The right visualisation helps you leverage the data you need for successful digital transformation.

As digital transformation continues to gather momentum, data could be your organisation’s biggest asset. Some 65% of global GDP is forecast to be digitalised by 2022, but automating and scaling processes and operations to meet the needs of larger customer bases will require reliable data-driven intelligence. Data visualisations can help companies harness the vast amounts of structured and unstructured data they are collecting and processing from business transactions, smart devices, industrial equipment, social media and other streams.

In this article, we take a look at the value of data visualisation and the qualities that make a good visualisation.

Why visualisation?

Leveraging data in the right way allows enterprises to digitalise effectively by gaining valuable insights that can enhance their operations and allow them to respond faster and more effectively to changing customer demands. Used successfully, data drives more informed decisions, sharper focus, greater agility and the capability to deliver innovative end-to-end services to customers.

However, consuming massive datasets is not easy. That’s why data visualisations are invaluable. Data visualisations communicate quantitative content in a coherent way, representing data in the form of line graphs, charts, scatter plots or maps. They make data accessible, easy to interpret and more valuable for generating fresh insights. By curating data into easily understood forms, they highlight the trends and identify outliers.

An effective visualisation tells a story. It removes noise and points out the information that matters. Your data instantly becomes more useful because more people across the organisation can understand the datasets.

What makes a good visualisation

As with good design, creating good visualisations involves knowing what rules to follow. The following are some best practices that should ensure that your visualisations are appealing, useful and beneficial to your audience:

A good visualisation answers a question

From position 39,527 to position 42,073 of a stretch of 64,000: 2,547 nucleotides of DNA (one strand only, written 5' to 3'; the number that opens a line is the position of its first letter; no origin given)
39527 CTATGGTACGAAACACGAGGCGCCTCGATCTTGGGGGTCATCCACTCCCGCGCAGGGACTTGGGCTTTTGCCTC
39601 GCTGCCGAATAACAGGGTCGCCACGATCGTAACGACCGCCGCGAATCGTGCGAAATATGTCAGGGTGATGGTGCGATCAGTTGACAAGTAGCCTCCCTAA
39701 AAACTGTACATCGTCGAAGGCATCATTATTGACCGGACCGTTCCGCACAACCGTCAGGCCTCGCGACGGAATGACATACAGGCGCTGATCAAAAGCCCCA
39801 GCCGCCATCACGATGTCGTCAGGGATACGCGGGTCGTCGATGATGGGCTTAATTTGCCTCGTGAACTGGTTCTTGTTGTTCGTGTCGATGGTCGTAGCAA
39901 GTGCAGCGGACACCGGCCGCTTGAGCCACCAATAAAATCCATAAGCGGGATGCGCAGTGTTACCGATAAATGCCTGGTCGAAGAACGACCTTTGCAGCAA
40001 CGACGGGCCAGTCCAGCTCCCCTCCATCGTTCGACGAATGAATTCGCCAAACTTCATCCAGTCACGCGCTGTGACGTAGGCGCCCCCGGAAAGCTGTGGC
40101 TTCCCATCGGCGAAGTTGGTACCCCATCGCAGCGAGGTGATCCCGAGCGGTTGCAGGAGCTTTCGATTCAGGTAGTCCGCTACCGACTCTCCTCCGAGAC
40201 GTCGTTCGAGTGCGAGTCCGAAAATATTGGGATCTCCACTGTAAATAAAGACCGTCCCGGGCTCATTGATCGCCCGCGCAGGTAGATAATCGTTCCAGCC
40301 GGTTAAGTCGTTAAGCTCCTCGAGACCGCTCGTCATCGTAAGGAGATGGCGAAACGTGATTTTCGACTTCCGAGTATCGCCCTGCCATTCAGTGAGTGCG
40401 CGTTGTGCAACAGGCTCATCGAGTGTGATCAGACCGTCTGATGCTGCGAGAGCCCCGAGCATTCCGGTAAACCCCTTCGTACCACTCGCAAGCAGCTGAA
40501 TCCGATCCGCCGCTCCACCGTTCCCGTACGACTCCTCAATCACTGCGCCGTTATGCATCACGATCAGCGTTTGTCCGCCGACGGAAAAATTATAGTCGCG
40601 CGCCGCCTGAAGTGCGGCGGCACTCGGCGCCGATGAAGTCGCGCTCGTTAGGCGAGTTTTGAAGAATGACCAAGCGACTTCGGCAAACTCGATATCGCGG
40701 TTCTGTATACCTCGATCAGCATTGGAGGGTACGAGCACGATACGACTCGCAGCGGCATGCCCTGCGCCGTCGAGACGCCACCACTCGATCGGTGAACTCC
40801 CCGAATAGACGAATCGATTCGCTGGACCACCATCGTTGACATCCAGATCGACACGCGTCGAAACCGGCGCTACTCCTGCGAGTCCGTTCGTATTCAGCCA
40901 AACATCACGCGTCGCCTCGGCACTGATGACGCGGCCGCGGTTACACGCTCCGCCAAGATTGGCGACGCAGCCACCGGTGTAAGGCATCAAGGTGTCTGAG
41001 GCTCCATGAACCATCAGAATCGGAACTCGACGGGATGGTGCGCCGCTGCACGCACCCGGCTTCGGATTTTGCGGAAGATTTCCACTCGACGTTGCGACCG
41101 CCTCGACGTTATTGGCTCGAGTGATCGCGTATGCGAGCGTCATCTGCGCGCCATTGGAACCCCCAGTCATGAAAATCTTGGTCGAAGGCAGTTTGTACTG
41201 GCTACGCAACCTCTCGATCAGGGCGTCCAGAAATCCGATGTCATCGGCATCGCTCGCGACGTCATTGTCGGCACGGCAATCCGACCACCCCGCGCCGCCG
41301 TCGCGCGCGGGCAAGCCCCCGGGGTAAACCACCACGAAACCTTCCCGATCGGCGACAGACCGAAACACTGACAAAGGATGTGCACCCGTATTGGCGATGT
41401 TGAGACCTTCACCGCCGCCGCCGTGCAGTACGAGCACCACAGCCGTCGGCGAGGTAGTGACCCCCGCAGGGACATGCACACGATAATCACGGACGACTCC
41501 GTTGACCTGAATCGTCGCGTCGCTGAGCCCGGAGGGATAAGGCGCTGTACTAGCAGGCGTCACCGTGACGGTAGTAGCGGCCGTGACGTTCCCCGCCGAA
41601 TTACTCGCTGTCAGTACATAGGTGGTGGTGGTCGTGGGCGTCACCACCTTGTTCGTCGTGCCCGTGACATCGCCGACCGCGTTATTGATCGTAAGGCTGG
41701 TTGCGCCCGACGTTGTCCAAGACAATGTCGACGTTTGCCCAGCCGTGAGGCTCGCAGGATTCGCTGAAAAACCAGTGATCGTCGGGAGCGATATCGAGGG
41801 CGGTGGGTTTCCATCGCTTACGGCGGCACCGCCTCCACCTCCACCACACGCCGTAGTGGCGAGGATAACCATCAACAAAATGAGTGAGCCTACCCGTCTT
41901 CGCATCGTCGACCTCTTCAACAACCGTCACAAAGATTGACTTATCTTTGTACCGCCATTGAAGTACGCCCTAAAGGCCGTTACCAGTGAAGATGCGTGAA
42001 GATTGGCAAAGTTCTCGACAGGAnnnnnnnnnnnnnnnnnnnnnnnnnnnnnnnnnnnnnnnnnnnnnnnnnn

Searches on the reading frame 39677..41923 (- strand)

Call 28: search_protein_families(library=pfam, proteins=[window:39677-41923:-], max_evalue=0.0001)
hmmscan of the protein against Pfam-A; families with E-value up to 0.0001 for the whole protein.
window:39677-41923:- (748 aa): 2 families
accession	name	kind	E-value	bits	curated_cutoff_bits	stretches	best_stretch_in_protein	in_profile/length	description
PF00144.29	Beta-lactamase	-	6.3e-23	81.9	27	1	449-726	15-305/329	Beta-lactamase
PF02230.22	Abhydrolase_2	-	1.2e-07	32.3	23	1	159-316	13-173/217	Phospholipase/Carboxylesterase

When designing a visualisation, it can be helpful to start with a question. By thinking about what question you need to answer, you can create a specification that makes it easier to work out which data you need to show and which limitations to impose.

For example, on the case numbers graph on, I asked the question “How do today’s COVID-19 case numbers compare to the numbers over the last year?” This allowed me to zoom in on specific data (daily case numbers, weekly average), as well as the context for the graph (over the last year).

Not all graphs need to use time as a comparison. For example, the county graph shows a map along with a bar chart and colour coding that seeks to address the question of how Ireland’s COVID-19 cases are distributed by county.

Identifying a question that we would like to answer makes it easier to decide on the best way the data should be presented to answer the question.

A good visualisation is honest

When data visualisations are designed to answer questions, they tell the story of the data. However, it’s possible to manipulate the data to tell the story we want to tell. It’s difficult to avoid introducing our own perspectives when choosing the data to show, and the way we compare it to other data is a powerful way to make a point, but it’s still important to try to represent situations fairly. We should treat our readers — and the data — with the respect they deserve. Failing to do so can hurt our credibility as well as introducing the possibility of bad decision-making.

We can avoid personal bias in several ways. Firstly, we should avoid cherry-picking data that suits us. If there’s a long trend in one direction, and we select a small part of the data that shows the opposite, we rob the visualisation of important context and devalue the message.

We should also be careful to state our assumptions. For example, in this herd immunity graph the assumptions are spelled out (estimated target number of adults to vaccinate and the current 7-day average vaccination rate). Being clear on assumptions can help establish credibility while adding important context to the story being told.